With its 16.2 million members, the Southern Baptist Convention (SBC) is the largest Protestant denomination in the United States. But on any given Sunday, most Southern Baptists are missing in action. According to statistics released by the SBC in April, the average worship attendance in the convention is 6.15 million—10 million shy of the membership total. That is a problem, says Tom Ascol, pastor of Grace Baptist Church in Cape Coral, Florida. Ascol believes that Southern Baptist churches have sinned by maintaining inaccurate membership rolls, and by tolerating inactive members.
Ascol was one of the most vocal supporters of a resolution favoring regenerate church membership that was approved at the convention's annual meeting in June. Regenerate church members have accepted Christ, been baptized, and are active in a local congregation. Proponents said that too many church members failed to meet that description. Ascol also successfully pushed for an amendment that calls on congregations "to repent of any failure among us to live up to our professed commitment to regenerate church membership and any failure to obey Jesus Christ in the practice of lovingly correcting wayward church members." He said the resolution is the first step toward restoring church discipline. It's the next step—actually deciding who will be removed from membership—that will test the SBC's resolve to discipline."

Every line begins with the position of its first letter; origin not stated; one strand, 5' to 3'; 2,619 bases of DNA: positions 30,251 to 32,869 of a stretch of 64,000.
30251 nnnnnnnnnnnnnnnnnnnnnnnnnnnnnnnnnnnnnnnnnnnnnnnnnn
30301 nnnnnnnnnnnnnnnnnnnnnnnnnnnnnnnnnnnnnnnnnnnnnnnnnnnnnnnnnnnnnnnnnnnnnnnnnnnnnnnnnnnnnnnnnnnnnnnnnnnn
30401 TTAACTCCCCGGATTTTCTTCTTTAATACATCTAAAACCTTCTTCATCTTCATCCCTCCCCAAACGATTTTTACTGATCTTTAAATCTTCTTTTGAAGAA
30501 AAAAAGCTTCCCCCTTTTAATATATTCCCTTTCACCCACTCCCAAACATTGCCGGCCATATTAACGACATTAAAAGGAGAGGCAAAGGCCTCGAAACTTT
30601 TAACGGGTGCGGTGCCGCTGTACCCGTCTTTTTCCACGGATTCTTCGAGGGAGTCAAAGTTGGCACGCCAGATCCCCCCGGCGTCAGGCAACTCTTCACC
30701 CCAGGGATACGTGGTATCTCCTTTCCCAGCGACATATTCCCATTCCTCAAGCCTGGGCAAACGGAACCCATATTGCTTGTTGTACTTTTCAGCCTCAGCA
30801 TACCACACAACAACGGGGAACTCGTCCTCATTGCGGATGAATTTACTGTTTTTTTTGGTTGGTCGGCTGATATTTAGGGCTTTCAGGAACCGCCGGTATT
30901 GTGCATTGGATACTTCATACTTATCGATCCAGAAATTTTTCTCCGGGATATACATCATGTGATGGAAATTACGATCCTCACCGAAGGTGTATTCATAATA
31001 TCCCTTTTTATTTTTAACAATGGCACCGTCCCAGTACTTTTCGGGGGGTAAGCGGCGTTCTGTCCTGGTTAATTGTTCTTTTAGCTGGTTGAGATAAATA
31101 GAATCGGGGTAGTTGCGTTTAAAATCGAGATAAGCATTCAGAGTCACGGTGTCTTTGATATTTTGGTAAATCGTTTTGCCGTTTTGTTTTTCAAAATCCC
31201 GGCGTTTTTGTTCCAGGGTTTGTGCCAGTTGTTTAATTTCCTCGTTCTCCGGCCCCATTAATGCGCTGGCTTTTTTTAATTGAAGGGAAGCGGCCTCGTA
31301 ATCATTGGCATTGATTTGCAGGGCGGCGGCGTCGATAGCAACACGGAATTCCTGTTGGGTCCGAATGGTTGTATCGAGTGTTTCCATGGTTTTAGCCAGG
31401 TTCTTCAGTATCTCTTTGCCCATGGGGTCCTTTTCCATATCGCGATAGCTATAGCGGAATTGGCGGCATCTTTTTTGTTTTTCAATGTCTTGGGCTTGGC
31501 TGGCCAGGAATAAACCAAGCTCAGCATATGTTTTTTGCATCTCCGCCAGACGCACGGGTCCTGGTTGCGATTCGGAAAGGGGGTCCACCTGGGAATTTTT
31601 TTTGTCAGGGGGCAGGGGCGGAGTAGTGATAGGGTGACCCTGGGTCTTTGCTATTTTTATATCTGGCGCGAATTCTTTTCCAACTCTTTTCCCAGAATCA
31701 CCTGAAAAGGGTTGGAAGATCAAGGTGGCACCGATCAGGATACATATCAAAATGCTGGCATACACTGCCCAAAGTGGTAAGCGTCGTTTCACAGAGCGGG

The article continues ...
"Newly elected SBC president Johnny Hunt agreed that Southern Baptists have to do a better job of reaching out to members who have fallen away. But he cautioned against full-scale purging of the membership rolls. for one thing, he said, few church members are in worship every single Sunday. First Baptist Church of Woodstock, Georgia, where Hunt is pastor, averages 6,800 in Sunday attendance. But over the course of a month, he added, about 10,000 of the church's 16,500 members will attend at least one service."
Continue reading HERE.

Perhaps Hebrews 13:17 applies here?

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Thursday, August 7

Free Audiobook: Augustine's 'Confessions'

This just in from


The end of summer is fast approaching. Ah... nothing like getting back to school! Well, if you are in school that is. But even if you are not, the final days of summer are perfect for reading. And the coming of fall brings to mind cool cozy nights sitting in front of a warm fire reading (or listening to) a good book. We have just the ticket.

Thank you for looking over this month's Free Audiobook of the Month and Author Special!

Saint Augustine's Confessions

Saint Augustine's contributions to Christian theology are second to no other post-apostolic author in the whole sweep of church history. Yet along side his doctrinal treatises, Augustine tells a story of his life devoted to Christ as his only satisfaction. The Confessions is at once the autobiographical account of Augustine's life of Christian faith and at the same time a compelling theology of Christian spirituality for everyone. Among the most important classics in Western literature, it continues to engage modern readers through Augustine's timeless illustrations and beautiful prose. Augustine's Confessions is a book to relish the first time through and then profoundly enjoy over a lifetime of revisiting.